Thue's lemma

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In modular arithmetic, Thue's lemma roughly states that every modular integer may be represented by a "modular fraction" such that the numerator and the denominator have absolute values not greater than the square root of the modulus.

More precisely for every pair of integers (a, m) with m > 1, given two positive integers X and Y such that Xm < XY, there are two integers x and y such that

and

Usually, one takes X and Y equal to the smallest integer greater than the square root of m, but the general form is sometimes useful, and make the unicity theorem (below) easier to state.[1]

The first known proof is attributed to Axel Thue (1902),[2] who used a pigeonhole argument,[3][4] it can be used to prove Fermat's theorem on sums of two squares by taking m to be a prime p that is 1 mod 4 and taking a to satisfy a2 + 1 = 0 mod p. (Such an "a" is guaranteed for "p" by Wilson's Theorem.[5])

Uniqueness[edit]

In general, the solution whose existence is asserted by Thue's lemma is not unique. For example, when a = 1 there are usually several solutions (x,y) = (1,1), (2,2), (3,3), ..., providing that X and Y are not too small. Therefore, one may only hope unicity for the rational number x/y, to which a is congruent modulo m if y and m are coprime. Nevertheless, this rational number needs not to be unique; for example, if m = 5, a = 2 and X = Y = 3, one has the two solutions

.

However, for X and Y small enough, if a solution exists, it is unique. More precisely, with above notation, if

and

,

with

and

then

This result is the basis for rational reconstruction, which allows using modular arithmetic for computing rational numbers for which one knows bounds for numerators and denominators.[6]

The proof is rather easy: by multiplying each congruence by the other yi and subtracting, one gets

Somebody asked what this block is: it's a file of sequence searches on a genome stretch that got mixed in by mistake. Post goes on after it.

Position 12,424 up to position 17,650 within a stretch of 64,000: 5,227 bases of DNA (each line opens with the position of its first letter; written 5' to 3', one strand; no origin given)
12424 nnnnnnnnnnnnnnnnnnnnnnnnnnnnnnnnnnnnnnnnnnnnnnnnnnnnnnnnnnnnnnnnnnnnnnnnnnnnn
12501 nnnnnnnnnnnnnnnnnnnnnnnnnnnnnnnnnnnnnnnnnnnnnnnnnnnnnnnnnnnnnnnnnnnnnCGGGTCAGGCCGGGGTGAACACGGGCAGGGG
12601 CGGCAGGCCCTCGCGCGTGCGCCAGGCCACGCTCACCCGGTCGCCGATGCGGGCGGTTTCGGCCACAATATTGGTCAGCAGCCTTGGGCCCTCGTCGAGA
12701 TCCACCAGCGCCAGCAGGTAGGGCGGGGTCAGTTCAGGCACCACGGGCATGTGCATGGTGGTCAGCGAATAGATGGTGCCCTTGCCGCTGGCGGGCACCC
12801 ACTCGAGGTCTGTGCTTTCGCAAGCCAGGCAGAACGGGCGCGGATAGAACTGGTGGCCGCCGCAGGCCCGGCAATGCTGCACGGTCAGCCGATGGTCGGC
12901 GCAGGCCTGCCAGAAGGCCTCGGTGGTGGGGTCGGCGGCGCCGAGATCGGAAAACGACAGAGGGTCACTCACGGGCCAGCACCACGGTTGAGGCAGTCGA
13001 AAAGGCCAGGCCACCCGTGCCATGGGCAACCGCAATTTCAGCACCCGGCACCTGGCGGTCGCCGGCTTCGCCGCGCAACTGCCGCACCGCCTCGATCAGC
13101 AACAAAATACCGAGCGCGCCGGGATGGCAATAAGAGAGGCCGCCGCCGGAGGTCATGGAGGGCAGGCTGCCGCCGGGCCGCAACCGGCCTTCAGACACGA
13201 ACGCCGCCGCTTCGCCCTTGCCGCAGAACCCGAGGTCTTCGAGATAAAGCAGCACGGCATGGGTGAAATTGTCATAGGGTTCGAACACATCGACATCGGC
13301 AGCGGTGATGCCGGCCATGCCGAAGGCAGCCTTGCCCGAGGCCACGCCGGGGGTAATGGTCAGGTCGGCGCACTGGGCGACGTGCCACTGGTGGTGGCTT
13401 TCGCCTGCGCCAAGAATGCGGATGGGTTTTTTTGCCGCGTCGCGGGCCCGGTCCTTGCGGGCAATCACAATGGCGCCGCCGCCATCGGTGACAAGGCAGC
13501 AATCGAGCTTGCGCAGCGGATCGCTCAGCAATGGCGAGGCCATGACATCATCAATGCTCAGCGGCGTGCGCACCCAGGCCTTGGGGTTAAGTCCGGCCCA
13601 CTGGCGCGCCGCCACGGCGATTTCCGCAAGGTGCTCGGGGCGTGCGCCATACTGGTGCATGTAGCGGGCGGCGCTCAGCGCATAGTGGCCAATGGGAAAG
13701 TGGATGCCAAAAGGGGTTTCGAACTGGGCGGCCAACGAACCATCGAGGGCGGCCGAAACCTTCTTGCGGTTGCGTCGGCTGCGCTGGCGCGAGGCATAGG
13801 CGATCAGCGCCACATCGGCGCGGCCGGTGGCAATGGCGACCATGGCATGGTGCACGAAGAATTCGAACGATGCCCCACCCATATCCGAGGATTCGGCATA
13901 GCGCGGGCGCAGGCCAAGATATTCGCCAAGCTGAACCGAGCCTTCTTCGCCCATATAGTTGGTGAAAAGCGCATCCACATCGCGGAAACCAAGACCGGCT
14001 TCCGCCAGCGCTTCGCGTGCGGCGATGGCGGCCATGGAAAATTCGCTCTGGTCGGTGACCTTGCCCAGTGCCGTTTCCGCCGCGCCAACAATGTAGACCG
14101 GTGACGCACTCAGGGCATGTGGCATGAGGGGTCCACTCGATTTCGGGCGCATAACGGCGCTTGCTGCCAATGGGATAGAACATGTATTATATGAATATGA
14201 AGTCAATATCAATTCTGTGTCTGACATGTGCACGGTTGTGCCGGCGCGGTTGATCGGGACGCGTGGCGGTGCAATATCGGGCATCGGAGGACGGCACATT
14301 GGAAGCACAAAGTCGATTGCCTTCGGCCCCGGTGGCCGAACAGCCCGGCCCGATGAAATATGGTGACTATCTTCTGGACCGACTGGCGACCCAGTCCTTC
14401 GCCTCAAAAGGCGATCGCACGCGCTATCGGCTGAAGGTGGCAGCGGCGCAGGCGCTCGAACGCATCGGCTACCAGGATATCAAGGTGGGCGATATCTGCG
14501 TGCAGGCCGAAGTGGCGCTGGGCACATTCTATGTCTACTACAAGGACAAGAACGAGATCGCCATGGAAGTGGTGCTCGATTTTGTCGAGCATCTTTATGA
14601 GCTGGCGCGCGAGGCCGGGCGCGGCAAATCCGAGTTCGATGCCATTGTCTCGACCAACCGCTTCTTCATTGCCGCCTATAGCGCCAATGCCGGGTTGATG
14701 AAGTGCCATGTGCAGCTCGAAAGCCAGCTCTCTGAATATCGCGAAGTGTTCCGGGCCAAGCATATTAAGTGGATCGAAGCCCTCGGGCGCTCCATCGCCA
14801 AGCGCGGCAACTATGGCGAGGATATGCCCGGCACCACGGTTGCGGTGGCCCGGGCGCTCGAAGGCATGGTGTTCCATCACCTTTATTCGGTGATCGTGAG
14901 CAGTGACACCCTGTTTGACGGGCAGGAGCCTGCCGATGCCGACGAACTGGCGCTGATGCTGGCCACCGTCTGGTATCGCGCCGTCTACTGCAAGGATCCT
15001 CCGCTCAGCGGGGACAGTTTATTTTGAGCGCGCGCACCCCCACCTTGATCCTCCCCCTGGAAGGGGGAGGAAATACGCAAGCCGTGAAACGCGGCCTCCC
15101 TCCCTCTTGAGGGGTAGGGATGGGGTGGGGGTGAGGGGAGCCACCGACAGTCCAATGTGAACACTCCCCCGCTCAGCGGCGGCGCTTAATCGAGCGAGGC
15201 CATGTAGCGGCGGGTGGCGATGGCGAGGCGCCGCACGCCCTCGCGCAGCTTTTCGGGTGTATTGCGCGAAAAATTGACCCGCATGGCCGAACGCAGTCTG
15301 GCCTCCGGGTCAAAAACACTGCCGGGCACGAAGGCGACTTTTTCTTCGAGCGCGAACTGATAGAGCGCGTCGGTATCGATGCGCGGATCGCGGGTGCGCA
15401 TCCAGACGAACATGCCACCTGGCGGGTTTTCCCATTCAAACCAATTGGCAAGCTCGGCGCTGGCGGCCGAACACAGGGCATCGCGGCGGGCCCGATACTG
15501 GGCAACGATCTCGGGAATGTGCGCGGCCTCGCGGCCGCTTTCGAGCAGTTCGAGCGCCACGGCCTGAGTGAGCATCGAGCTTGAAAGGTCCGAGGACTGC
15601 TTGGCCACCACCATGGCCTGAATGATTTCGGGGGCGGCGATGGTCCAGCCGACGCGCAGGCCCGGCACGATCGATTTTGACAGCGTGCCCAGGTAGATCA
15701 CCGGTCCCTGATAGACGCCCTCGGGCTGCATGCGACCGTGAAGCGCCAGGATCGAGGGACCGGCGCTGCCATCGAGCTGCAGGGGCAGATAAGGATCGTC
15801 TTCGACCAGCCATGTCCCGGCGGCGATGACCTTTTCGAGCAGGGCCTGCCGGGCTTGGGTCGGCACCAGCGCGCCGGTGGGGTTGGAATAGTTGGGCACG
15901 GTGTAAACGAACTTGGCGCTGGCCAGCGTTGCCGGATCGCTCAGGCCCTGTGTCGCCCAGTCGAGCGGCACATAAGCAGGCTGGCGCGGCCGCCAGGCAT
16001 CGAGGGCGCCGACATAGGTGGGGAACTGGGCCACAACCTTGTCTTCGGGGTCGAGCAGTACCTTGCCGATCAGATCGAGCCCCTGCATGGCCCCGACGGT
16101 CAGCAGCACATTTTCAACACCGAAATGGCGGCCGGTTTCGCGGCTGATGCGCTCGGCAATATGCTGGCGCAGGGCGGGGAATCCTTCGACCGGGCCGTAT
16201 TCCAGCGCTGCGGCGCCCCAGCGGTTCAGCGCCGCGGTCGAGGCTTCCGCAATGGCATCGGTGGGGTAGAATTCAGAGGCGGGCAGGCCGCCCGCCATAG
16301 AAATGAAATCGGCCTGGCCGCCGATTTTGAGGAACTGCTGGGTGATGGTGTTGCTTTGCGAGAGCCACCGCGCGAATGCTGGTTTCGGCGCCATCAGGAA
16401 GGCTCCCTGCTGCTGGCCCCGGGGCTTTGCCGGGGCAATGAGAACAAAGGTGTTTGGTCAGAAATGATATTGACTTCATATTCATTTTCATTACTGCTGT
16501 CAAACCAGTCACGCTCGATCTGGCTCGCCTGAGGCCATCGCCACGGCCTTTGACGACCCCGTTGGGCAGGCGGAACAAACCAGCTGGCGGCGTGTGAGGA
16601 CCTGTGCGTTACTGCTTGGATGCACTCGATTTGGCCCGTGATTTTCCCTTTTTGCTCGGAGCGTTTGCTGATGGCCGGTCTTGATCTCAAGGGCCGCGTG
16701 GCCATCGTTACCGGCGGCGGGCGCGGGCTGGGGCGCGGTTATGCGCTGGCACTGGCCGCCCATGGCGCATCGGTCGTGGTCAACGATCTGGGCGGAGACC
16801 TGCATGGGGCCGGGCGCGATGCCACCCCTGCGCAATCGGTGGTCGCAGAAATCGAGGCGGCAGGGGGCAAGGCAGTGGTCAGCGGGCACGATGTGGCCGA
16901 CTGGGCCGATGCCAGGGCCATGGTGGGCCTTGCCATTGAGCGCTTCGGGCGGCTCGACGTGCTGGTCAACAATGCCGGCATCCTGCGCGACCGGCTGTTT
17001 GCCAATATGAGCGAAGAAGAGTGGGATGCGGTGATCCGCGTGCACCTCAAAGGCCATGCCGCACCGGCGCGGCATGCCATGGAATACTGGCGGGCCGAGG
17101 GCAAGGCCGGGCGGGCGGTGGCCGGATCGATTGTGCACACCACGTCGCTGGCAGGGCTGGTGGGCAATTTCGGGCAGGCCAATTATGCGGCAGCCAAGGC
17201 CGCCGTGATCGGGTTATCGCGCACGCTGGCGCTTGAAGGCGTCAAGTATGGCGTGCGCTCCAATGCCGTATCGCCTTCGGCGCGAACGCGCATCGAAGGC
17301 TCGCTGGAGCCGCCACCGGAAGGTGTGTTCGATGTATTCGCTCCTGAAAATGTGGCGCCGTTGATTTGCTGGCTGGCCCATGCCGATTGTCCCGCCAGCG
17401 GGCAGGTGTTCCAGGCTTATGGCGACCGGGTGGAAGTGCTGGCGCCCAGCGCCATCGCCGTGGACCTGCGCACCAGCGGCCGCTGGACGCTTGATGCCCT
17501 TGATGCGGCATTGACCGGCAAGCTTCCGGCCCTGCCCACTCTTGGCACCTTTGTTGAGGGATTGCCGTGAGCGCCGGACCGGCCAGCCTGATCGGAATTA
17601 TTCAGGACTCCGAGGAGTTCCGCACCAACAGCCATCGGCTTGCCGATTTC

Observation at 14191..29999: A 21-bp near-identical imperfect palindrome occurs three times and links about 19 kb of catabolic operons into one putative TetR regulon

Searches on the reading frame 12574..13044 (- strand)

The hypotheses imply that each term has an absolute value lower than XY < m/2, and thus that the absolute value of their difference is lower than m. This implies that , and thus the result.

Computing solutions[edit]

The original proof of Thue's lemma is not efficient, in the sense that it does not provide any fast method for computing the solution; the extended Euclidean algorithm, allows us to provide a proof that leads to an efficient algorithm that has the same computational complexity of the Euclidean algorithm.[7]

More precisely, given the two integers m and a appearing in Thue's lemma, the extended Euclidean algorithm computes three sequences of integers (ti), (xi) and (yi) such that

where the xi are non-negative and strictly decreasing. The desired solution is, up to the sign, the first pair (xi, yi) such that xi < X.

See also[edit]

References[edit]

  • Shoup, Victor (2005). A Computational Introduction to Number Theory and Algebra (PDF). Cambridge University Press. Retrieved 26 February 2016.
  1. ^ Shoup, theorem 2.33
  2. ^ Thue, A. (1902), "Et par antydninger til en taltheoretisk metode", Kra. Vidensk. Selsk. Forh., 7: 57–75
  3. ^ Clark, Pete L. "Thue's Lemma and Binary Forms". Retrieved 25 February 2016. Cite journal requires |journal= (help)
  4. ^ Löndahl, Carl (2011-03-22). "Lecture on sums of squares" (PDF). Retrieved 26 February 2016. Cite journal requires |journal= (help)
  5. ^ Ore, Oystein (1948), Number Theory and its History, pp. 262–263
  6. ^ Shoup, section 4.6
  7. ^ Shoup, section 4.5